Event attendees can be a mixture of business and leisure travelers. Some might want to attend the conference and relax alone in their rooms, and others might be looking to explore the city more in their off hours. Most often, event attendees are interested in networking with others at the event and will seek entertainment after the end of the day’s events. This is where, as a hotel operator, you can attract and retain them by providing unique experiences for attendees that they will much appreciate and distinguish you from competing nearby hotels. To entice them, offer to organize receptions and other social activities for them, prior to checking-in, and make it easy for the attendees to add on their reservation. Additional activities can include a poolside happy hour, a dinner cruise (if applicable), or other group activities at a local attraction. Provide those guests incentives and special deals such as discounts for additional night stays or an exclusive dining experience at the chef’s table of your hotel restaurant.

5. Health and Wellness Travelers

Aside from travelers in general being more aware of cleaning and sanitization due to COVID-19, wellness travelers are those who are taking a trip to promote their own health and wellbeing. This type of traveler will most likely be interested in holistic wellness packages which include relaxation, detoxing, and practicing healthy habits during their trip. Some will be more concerned with physical and mental wellbeing, therefore features such as fitness, outdoor excursions, as well as yoga classes, workout sessions, spa treatments, guided meditations, and healthy dining options could be appealing. Additionally, more people will be looking for staycation trips. As a result, hotels should consider focusing their marketing efforts on guests who reside within a two-hour drive.

Creating Loyalty through Exceptional Service and The Total Customer Experience

What good is it to be an upscale hotel establishment with generous amenities if the service is weak? The “total customer experience” is defined as the interactions and relationship between a company and its customers. The customer experience journey can include how a customer interacts with a company’s employees, facilities, and marketing, in both the real and digital worlds.

The holistic approach to the total customer experience will make the difference between a single visit type of customer and a repeat and loyal customer.

The service dimensions consist of reliability, responsiveness, assurance, empathy which characterize an emotionally intelligent and spirited staff with tangible elements in the ensuing way:

  • Reliability reflects the service provider’s ability to perform service dependably and accurately.
  • Responsiveness is a strong indicator in assisting guests and providing prompt service.
  • Reassurance reflects the courtesy and knowledge of employees and their ability to inspire trust and confidence.
  • Empathy involves the caring individualized attention the brand provides its guests.
  • Tangible elements include the facilities, amenities and ambiance felt by the guest directly or indirectly.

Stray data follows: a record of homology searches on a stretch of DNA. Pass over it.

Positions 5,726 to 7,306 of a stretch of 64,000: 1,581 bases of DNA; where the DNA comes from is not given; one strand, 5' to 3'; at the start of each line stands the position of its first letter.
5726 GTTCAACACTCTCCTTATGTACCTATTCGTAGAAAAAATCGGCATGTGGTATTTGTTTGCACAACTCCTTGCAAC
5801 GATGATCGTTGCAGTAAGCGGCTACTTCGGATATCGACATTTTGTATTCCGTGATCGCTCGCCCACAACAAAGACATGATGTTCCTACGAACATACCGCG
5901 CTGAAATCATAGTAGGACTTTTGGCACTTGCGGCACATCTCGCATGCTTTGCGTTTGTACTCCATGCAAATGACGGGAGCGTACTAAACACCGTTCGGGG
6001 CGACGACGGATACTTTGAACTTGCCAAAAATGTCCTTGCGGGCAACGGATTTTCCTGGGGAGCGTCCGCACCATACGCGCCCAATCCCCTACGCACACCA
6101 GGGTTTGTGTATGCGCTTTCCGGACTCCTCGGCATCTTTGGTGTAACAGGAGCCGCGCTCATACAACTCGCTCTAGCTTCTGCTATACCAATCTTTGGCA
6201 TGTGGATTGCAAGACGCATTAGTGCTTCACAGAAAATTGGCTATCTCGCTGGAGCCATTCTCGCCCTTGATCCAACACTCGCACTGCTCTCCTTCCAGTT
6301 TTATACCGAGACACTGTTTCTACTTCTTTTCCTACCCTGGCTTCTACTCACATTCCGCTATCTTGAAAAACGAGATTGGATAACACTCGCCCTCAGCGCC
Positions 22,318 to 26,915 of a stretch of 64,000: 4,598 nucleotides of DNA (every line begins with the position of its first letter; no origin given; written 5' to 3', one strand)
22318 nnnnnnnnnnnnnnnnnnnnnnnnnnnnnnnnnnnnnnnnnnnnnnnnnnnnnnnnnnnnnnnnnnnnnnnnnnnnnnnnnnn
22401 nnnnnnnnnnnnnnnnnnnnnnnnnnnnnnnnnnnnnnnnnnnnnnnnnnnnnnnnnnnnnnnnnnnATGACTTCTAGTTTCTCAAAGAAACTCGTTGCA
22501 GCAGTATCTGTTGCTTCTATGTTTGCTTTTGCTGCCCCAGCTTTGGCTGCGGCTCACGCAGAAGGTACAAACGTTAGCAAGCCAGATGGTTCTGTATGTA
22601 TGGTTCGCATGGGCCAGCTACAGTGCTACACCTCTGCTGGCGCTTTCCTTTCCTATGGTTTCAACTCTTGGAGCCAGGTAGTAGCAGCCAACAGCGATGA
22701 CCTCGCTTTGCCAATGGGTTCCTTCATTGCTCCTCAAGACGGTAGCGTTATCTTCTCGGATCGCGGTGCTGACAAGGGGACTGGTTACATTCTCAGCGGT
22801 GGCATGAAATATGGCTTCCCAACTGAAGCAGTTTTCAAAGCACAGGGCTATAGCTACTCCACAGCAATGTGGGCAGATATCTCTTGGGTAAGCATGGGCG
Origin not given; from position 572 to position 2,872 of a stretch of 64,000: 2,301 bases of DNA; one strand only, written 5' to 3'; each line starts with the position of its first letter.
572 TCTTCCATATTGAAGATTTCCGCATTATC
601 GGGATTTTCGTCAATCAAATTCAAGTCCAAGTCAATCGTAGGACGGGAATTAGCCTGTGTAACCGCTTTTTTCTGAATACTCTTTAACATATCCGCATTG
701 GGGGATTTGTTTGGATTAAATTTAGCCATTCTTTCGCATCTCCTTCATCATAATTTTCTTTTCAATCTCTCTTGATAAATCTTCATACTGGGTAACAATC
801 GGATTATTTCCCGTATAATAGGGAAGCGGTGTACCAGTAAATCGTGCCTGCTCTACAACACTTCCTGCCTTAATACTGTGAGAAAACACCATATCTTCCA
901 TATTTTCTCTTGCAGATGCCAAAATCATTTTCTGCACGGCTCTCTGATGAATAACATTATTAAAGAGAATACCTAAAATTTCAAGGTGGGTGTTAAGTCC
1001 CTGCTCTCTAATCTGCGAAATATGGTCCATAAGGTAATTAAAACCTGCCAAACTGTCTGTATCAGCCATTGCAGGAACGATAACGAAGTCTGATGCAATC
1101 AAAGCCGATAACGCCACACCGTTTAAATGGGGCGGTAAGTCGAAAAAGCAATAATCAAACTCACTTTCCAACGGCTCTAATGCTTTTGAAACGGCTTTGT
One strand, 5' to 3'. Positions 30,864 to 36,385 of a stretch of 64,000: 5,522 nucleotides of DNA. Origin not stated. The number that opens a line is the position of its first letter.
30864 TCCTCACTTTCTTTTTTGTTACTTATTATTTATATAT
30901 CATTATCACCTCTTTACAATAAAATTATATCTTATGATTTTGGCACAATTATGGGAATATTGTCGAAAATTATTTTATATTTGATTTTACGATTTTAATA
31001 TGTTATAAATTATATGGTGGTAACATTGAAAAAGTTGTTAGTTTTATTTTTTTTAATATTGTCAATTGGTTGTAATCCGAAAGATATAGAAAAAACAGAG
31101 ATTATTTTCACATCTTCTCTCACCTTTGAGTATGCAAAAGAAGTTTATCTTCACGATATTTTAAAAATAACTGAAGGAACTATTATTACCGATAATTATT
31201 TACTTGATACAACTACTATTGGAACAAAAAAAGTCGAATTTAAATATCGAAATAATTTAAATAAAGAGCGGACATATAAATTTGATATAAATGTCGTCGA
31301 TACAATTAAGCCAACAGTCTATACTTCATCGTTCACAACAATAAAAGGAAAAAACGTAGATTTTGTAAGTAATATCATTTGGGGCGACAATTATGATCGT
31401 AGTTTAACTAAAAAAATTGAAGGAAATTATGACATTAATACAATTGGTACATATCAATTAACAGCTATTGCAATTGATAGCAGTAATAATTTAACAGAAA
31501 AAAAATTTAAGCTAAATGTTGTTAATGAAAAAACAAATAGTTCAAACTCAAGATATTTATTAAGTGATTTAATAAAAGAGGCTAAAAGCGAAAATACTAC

A company’s reputation for excellence in the services sector can be developed and supported, as long as the firm has a strong organizational culture oriented in high quality service, customer focus throughout the organization, as well as a dynamic set of employees. They are conscientious and committed to act within the quality standards which the company has established.

For a hospitality organization to achieve high levels of customer service and maintain constant satisfaction, it should develop and implement a structured service strategy, which covers all necessary actions on what measures and actions will be taken to:

  • Create a customer-centric culture.
  • Develop and install appropriate infrastructure service delivery system.
  • Identify the necessary procedures to recognize and meet the needs and expectations of guests.
  • Refine and encourage staff to speak with the right attitudes, skills and behaviors to internal and external environment of the company and towards the guests.
  • Measure – evaluate the degree of guest satisfaction.
  • Continuously implement practices to improve internal operations and procedures relating to excellent guest service.
Credit: Deloitte

Contactless Check-in & out

A 2020 study revealed that 73% of hoteliers agree that self-service tech will become increasingly more important to their business and when asked what makes a good hotel stay, 90% of millennials said they would be interested in checking-in in a hotel through their mobile phones. If those statistics were pre-pandemic, imagine what they would look like nowadays. Guest expectations are not static, they evolve indefinitely. Contactless check-in and check-out do not have to be impersonal. The experience can be seamless and pleasant, whereby the hotel staff can still remain in touch with guests even without ever seeing them in person. During─and eventually post Covid-19, guests are demanding the highest levels of hygiene, ‘sanitization’ and social distancing. Study shows that 84% of guests would feel much safer with social distancing practices in a hotel and 71% of guests are more likely to stay in a hotel offering self-service technological capabilities.

On a Final Note: Targeting the Most Profitable Segments for Your Hotel

There are five main generational segments recognized by marketers. Each generation certainly differs and each of whom have unique spending patterns and personal preferences.  Their main characteristics are summarized as follows:

Credit: Hotelbeds

For advice on attracting Millennials and Gen X, reach-out to me at jdrazure(at)gmail(dot)com

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Filed under 1, customer engagement, customer experience, customer service, guest experience, hospitality business, hotel guest experience, total customer experience